Today's News and Commentary

About pharma

Governor Baker has plan to rein in soaring drug costs in state Medicaid program: Joining California, Massachusetts will negotiate Medicaid drug prices directly with manufacturers to save a projected $80million per year.

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Humira biosimilars catch fire in Europe and could take half the market in a year: Availability of biologically- derived generics are increasing at a rapid rate as patents for their branded “parents” expire. AbbVie’s blockbuster drug Humira is due to go off-patent next year and the company’s lost market share was supposed to be twenty percent. Instead, estimates are for a 50% loss. This article reviews bio similars’ impact on the market.

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New Coalition to Lobby Against Patent Misuse by Branded Companies: “The Coalition Against Patent Abuse (CAPA) aims to stop Big Pharma from gaming the system to extend their monopolies at consumers’ expense.” This coalition is comprised of such organizations as AHIP and Kaiser Permanente. Its website details the tactics pharma  uses to keep patent, and thus drug price, protection.

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Connect to CAPA website

Not-for-profit to offer 20 generic drugs in 2019 to alleviate shortages: As previously-mentioned, the large hospital consortium CivicaRx was formed to supply generics to its members. The news now is that the organization has listed 14 drugs it will have produced for them. The products are those that are frequently are in short supply, ranging from saline to propofol.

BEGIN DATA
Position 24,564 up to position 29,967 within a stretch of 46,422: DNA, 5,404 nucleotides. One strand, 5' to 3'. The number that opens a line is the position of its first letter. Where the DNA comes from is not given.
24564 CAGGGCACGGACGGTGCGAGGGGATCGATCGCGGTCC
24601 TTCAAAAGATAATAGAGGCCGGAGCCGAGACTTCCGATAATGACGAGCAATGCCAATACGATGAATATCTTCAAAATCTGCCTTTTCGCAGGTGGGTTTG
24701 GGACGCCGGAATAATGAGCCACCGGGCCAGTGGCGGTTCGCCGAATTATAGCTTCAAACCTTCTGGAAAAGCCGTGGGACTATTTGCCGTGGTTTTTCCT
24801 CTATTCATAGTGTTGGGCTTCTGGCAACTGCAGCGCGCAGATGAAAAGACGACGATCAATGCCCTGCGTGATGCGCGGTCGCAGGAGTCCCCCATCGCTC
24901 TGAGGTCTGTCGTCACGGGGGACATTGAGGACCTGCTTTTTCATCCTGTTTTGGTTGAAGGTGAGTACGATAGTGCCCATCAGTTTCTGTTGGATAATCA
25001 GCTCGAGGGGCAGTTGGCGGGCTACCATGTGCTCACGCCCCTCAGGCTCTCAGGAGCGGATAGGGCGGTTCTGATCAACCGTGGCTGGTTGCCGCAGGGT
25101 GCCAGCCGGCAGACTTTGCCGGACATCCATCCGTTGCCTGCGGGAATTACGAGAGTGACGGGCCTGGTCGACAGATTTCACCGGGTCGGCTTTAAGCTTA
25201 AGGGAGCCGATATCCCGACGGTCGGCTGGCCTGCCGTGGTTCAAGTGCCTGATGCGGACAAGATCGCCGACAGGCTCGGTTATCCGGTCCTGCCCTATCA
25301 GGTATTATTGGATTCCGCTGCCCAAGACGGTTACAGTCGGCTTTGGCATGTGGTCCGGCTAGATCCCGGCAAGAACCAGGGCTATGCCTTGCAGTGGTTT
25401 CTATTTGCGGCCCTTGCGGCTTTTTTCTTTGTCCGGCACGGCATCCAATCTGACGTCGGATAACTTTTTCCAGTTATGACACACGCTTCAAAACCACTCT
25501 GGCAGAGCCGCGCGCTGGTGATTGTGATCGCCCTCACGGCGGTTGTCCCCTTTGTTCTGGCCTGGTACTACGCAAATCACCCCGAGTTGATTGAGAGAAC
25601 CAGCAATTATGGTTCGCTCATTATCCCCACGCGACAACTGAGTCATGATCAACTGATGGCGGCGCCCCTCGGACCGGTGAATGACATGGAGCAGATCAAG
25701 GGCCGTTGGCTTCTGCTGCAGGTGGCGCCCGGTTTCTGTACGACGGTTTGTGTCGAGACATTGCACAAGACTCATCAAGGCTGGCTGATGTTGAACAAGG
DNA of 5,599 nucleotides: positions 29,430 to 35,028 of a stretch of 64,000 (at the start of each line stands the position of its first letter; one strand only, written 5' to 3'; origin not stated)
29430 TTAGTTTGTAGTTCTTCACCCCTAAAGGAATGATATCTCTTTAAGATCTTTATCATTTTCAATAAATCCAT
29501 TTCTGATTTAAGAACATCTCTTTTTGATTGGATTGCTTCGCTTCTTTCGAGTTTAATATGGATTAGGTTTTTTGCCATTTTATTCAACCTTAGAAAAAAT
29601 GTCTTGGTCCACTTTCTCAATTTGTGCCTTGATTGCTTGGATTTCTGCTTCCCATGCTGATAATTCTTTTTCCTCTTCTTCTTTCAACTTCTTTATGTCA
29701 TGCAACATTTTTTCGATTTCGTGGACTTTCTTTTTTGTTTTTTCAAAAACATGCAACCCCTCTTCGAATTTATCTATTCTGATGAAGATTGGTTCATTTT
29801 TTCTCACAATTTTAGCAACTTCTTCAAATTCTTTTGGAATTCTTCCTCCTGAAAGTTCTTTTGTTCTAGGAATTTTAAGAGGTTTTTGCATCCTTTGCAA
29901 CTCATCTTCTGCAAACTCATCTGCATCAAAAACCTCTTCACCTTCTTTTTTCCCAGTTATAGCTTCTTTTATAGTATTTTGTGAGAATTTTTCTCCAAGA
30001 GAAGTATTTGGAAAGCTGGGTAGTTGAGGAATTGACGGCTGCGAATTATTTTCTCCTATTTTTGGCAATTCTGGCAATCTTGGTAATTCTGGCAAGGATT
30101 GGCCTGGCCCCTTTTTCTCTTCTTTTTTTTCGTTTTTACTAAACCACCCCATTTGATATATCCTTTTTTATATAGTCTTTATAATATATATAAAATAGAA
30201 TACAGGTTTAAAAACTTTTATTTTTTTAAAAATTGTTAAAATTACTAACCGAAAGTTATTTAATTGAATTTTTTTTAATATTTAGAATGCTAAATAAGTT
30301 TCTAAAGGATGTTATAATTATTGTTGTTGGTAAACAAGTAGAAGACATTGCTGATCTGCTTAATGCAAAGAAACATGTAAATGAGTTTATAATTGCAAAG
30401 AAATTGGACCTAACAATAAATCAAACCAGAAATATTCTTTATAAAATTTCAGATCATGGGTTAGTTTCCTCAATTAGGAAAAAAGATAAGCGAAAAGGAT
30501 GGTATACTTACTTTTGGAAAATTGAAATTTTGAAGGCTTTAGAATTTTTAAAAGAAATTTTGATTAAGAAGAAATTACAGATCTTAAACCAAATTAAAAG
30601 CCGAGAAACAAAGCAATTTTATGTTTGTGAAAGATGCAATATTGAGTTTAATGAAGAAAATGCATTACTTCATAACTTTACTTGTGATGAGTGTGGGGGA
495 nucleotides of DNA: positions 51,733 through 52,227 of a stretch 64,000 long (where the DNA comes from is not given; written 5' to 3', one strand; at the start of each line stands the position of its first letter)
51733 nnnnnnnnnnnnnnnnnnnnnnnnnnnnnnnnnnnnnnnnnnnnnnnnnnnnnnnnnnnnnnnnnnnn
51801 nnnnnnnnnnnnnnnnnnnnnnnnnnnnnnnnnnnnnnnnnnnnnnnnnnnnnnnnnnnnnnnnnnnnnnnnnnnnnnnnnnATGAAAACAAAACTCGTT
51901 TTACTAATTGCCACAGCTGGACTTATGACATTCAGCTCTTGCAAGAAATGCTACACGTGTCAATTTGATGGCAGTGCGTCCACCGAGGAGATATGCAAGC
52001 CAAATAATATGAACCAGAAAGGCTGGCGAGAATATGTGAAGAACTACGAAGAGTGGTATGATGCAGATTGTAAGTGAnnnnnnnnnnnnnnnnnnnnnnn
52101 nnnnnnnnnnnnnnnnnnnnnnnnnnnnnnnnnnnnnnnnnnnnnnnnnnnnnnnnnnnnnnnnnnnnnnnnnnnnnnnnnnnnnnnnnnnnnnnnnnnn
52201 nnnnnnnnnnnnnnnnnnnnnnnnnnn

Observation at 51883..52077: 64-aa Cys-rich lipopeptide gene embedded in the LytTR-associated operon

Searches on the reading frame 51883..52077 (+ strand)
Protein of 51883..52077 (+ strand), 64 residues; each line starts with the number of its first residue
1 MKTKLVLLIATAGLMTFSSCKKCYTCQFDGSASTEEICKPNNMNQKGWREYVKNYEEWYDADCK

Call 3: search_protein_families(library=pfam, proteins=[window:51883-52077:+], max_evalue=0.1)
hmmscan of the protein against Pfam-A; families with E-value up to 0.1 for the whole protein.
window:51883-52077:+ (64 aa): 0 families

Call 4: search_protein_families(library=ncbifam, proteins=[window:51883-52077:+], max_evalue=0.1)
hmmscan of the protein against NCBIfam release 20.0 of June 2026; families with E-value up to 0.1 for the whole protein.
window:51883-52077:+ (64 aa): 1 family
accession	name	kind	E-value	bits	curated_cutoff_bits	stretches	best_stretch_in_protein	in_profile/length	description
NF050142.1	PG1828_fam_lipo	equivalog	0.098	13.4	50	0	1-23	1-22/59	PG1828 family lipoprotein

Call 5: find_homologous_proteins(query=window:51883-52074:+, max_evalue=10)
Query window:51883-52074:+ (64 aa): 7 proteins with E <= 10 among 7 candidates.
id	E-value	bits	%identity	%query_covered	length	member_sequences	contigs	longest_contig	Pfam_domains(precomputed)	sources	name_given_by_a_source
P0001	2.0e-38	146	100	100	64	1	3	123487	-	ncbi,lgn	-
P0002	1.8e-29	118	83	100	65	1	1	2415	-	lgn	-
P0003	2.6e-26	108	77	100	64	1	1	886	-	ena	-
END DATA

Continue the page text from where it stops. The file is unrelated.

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About information technology

Can Blockchain Solve the Mess of Medical Records? IBM Announces Tie-Up With Healthcare Providers: CVS Health Corp’s Aetna  Inc, Anthem, Health Care Service Corp and financial services company PNC Bank are partnering with IBM to set up blockchain applications for their companies. This technology and Artificial Intelligence (in which IBM’s Watson is a big player) are seen as two of the biggest IT initiatives in healthcare.

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About health insurance

What’s Behind 2018 and 2019 Marketplace Insurer Participation and Pricing Decisions?:
2019 results for the ACA Exchanges are more stable than those of 2018. Last year saw very high premium raises as out of pocket subsidies were eliminated. Due to marketplace and regulatory uncertainties, the number of available plans on exchanges was reduced. This year, premium prices moderated and there was an increase in available plans. One way participating plans have reduced costs is by narrowing available provider networks.

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